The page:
I. The SIMPLE FACTS GIVEN ARE EXCEEDINGLY NATURAL. For in Israel there were men anxious for a king, and pledged to sustain one; and men, as in all communities, corrupt, unreasonable, prone to disapprove of anything not done solely by themselves. Equally natural was it that he who had graciously regulated Israel's self-will should incline some, by voluntary personal attendance, to assure the monarch of sympathy in seeking honourably to discharge the duties of his onerous office. The principal facts here recorded are of constant recurrence. Chosen ones enter on grave responsibilities; they need the support which flows from hearty sympathy; God provides it by his secret action on human hearts; the entrance on duty renders them objects of criticism, and men of depraved natures assail them with reproach and abuse; having confidence in their appointment, they move on, relying on coming events for their self-vindication.

II. The MOST ILLUSTRIOUS INSTANCE ON RECORD OF THE TRUTH HERE EXPRESSED IS THAT OF OUR SAVIOUR. The parallel is remarkable in the most prominent features.

1. He was the true, perfect, anointed One, chosen of God to rule over the true Israel, and introduced into publicity by a control of intricacies more lasting and complicated than those of the lot at Mizpah.

2. His rulership was to be coextensive with the whole of God's people—over a holy nation more complete and united even than was Israel before the dispersion of the ten tribes; and a rulership conducted on principles of righteousness more sweeping in their range and fruitful in consequences than those embodied by Samuel in the book laid up. before the Lord (1 Samuel 10:25).

3. He, as bone of our bone and flesh of our flesh, was in need of the sympathy of true, loving hearts in bearing the burdens and cares of his exalted position; and such hearts were drawn to him both from the human and the angelic spheres.

4. His appearance among men was the occasion of the most severe and relentless criticism ever issuing from suspicious, captious minds. His social connections, his habits of life, his requirements of obedience, his claim to save all mankind, were assailed from the first to the last.

5. He "held his peace." He did "not strive nor cry," nor "lift up his voice in the streets." He was "meek and lowly in heart," and bided his time. What though hated and scorned? He knew what was coming. He saw "from the travail of his soul, and was satisfied."

III. WHAT IS TRUE OF CHRIST IS in a measure TRUE OF ALL WHOSE LIVES ARE CONFORMABLE TO THE OBJECT OF HIS SUFFERINGS. Every disciple is a chosen one, sustained by God-created sympathy, laden with responsibilities as well as honours, criticised and despised by "men of Belial," and confident that, in due time, his righteousness will come forth as the light, and his judgment be established as the noonday.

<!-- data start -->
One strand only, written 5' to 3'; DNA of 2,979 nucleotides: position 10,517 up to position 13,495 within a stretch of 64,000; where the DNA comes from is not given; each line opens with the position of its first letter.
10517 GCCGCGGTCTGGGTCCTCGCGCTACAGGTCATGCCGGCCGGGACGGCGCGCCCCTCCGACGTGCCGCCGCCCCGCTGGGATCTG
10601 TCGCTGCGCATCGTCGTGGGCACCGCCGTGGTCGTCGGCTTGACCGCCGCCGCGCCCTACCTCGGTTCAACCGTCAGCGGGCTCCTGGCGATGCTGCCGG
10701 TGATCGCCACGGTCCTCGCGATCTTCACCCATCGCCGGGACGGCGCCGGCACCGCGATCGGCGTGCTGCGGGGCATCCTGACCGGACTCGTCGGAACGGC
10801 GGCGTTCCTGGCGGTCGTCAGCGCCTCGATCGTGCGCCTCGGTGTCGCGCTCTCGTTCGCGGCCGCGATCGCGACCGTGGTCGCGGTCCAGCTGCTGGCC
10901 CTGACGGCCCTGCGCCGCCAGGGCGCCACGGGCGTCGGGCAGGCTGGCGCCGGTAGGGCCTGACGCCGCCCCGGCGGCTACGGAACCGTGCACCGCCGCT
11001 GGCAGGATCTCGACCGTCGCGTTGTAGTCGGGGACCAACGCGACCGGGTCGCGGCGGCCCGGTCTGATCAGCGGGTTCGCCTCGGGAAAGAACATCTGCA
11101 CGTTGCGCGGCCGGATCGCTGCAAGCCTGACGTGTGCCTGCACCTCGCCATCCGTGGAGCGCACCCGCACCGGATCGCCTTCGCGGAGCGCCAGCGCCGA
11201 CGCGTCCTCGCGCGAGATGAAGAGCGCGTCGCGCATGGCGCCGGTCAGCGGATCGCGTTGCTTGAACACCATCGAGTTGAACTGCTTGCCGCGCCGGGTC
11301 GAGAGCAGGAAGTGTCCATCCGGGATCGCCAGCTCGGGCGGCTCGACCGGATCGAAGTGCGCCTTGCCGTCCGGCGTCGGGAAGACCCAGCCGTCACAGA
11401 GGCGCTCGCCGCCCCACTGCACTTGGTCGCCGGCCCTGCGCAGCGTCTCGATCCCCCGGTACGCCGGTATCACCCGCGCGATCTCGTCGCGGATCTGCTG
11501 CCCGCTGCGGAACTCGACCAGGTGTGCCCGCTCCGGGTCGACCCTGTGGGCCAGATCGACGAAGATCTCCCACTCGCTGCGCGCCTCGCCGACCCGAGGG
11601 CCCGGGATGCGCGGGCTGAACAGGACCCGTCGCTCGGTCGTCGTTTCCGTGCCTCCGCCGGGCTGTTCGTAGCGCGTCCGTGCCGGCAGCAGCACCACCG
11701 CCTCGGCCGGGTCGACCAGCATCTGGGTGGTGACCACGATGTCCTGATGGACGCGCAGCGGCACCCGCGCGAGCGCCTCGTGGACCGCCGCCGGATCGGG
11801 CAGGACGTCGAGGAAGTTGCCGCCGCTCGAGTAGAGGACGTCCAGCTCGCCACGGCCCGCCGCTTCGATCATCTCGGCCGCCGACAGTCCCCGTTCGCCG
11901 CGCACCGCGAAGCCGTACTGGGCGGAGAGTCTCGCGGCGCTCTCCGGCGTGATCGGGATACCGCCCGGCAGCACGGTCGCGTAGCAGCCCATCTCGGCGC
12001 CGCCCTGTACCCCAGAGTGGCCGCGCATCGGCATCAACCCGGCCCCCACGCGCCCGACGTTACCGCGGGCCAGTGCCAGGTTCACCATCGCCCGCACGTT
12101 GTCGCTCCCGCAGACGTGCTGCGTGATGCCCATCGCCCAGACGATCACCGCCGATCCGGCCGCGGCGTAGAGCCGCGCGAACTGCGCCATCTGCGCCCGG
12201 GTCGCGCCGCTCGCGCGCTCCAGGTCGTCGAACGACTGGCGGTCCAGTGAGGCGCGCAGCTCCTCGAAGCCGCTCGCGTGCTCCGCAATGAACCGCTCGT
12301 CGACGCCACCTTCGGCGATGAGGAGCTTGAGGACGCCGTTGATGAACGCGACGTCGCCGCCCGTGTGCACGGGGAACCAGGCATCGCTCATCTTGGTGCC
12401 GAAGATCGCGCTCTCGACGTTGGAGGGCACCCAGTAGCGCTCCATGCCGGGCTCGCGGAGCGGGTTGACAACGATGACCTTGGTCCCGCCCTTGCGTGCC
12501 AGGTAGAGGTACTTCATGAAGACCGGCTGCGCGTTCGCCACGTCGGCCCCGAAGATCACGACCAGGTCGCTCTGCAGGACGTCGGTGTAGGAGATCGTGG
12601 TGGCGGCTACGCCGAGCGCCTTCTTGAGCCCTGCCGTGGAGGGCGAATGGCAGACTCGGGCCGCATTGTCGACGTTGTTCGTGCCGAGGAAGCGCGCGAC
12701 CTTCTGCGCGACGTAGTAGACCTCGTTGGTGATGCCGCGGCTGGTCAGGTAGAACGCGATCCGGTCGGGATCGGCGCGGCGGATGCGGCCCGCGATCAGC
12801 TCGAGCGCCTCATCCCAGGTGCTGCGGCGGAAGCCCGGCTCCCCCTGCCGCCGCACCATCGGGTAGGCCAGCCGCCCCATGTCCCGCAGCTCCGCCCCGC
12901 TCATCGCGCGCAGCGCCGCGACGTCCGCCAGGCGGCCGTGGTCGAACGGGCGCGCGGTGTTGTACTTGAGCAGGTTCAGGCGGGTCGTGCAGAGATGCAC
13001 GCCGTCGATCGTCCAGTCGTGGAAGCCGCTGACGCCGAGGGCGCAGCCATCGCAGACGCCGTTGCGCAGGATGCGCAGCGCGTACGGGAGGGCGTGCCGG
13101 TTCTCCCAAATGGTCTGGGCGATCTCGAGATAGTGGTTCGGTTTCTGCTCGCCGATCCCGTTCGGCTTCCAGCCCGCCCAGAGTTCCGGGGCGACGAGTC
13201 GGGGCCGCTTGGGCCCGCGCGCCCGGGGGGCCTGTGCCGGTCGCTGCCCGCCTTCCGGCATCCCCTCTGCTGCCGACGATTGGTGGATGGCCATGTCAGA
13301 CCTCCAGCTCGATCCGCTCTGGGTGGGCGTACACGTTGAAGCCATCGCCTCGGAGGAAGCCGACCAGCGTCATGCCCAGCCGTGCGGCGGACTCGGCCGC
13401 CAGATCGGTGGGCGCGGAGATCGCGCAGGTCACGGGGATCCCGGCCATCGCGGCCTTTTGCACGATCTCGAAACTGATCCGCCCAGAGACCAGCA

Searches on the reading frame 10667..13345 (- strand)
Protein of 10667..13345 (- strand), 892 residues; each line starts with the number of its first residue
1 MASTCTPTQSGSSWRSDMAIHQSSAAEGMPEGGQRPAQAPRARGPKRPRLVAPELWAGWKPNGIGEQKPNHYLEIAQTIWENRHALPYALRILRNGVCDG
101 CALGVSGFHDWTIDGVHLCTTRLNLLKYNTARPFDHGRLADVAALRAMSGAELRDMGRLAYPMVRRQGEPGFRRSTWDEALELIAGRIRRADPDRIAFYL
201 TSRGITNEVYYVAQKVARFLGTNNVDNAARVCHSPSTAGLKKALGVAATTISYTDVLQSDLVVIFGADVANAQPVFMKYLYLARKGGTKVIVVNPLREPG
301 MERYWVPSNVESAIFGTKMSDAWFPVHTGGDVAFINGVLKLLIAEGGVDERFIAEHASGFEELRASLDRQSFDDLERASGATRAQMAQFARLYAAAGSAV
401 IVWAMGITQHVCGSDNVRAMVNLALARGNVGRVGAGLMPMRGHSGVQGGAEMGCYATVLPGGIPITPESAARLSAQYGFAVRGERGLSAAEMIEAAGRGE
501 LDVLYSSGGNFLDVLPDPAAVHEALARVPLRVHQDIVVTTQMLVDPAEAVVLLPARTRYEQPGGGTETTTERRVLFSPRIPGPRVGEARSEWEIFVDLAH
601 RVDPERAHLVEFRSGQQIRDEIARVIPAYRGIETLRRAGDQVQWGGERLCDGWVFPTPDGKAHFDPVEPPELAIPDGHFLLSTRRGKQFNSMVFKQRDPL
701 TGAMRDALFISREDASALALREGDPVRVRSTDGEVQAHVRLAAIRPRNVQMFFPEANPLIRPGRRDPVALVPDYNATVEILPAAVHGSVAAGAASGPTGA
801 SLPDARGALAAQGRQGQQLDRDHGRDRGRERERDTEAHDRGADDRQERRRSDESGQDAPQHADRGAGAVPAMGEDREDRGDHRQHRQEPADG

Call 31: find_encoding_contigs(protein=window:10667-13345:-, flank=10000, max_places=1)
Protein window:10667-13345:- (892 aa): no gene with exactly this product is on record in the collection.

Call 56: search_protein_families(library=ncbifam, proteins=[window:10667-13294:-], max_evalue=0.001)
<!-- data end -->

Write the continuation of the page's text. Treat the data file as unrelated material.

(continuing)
General lessons:

1. Let our concern be that we are among the chosen ones called to be kings and priests unto God.

2. Let us accept and yield sympathy from and to all who are doing God's work in the world.

3. Let not disparagement shake our confidence, as though some strange thing had befallen us.

4. Cherish faith in the slow but sure triumph of all that is Christly.


1 Samuel 10:17-25. (MIZPAH)

Saul publicly chosen.

There are critical days in the history of nations as well as in the life of individuals. One of these days in the history of Israel was that which is here described. What had taken place hitherto was only private and preparatory. The people themselves must now take their part in relation to the choice of a king; yet in such a way as to recognise the fact that he was really chosen by God, "the only difference between God's appointment of the judges and Saul being this, that they were chosen by internal influence; he by lots, or external designation" (Warburton). For this purpose Samuel summoned a national assembly to Mizpah, the site of an altar to Jehovah, and the scene of signal victory over the Philistines (1 Samuel 7:1-17.). Thither the chief men of the tribes repaired in great numbers, and, collecting their travelling baggage in one place (1 Samuel 10:22), presented themselves before him for his instructions. He was desirous of correcting the wrong state of mind which they had exhibited in requesting a king; of showing them that Saul was appointed by the Lord, and not by himself merely (1 Samuel 8:5); of securing their united and hearty acceptance of "him whom the Lord chose," so that the purpose of his appointment might be effected; and of guarding as far as possible against the abuse of the royal power. With these ends in view he spoke and acted on that eventful day. The choice of Saul was -

I. PRECEDED BY A SALUTARY REPROOF OF SIN (1 Samuel 10:18, 1 Samuel 10:19).

1. Based upon the gracious help which their Divine Ruler had afforded them. He brought them out of Egypt, delivered them from the hand of Pharaoh and his hosts, and saved them from all who afterwards fought against them and oppressed them. Remembrance of the compassion, faithfulness, and aid of God, so great, so long continued, and so effectual, should lead men to cleave to him with all their heart (Joshua 23:11), even more than fear of the consequences of disobedience (1 Samuel 8:11). The goodness of God, as displayed in "his wonderful works to the children of men," is the mightiest incentive to repentance of sin and the practice of righteousness.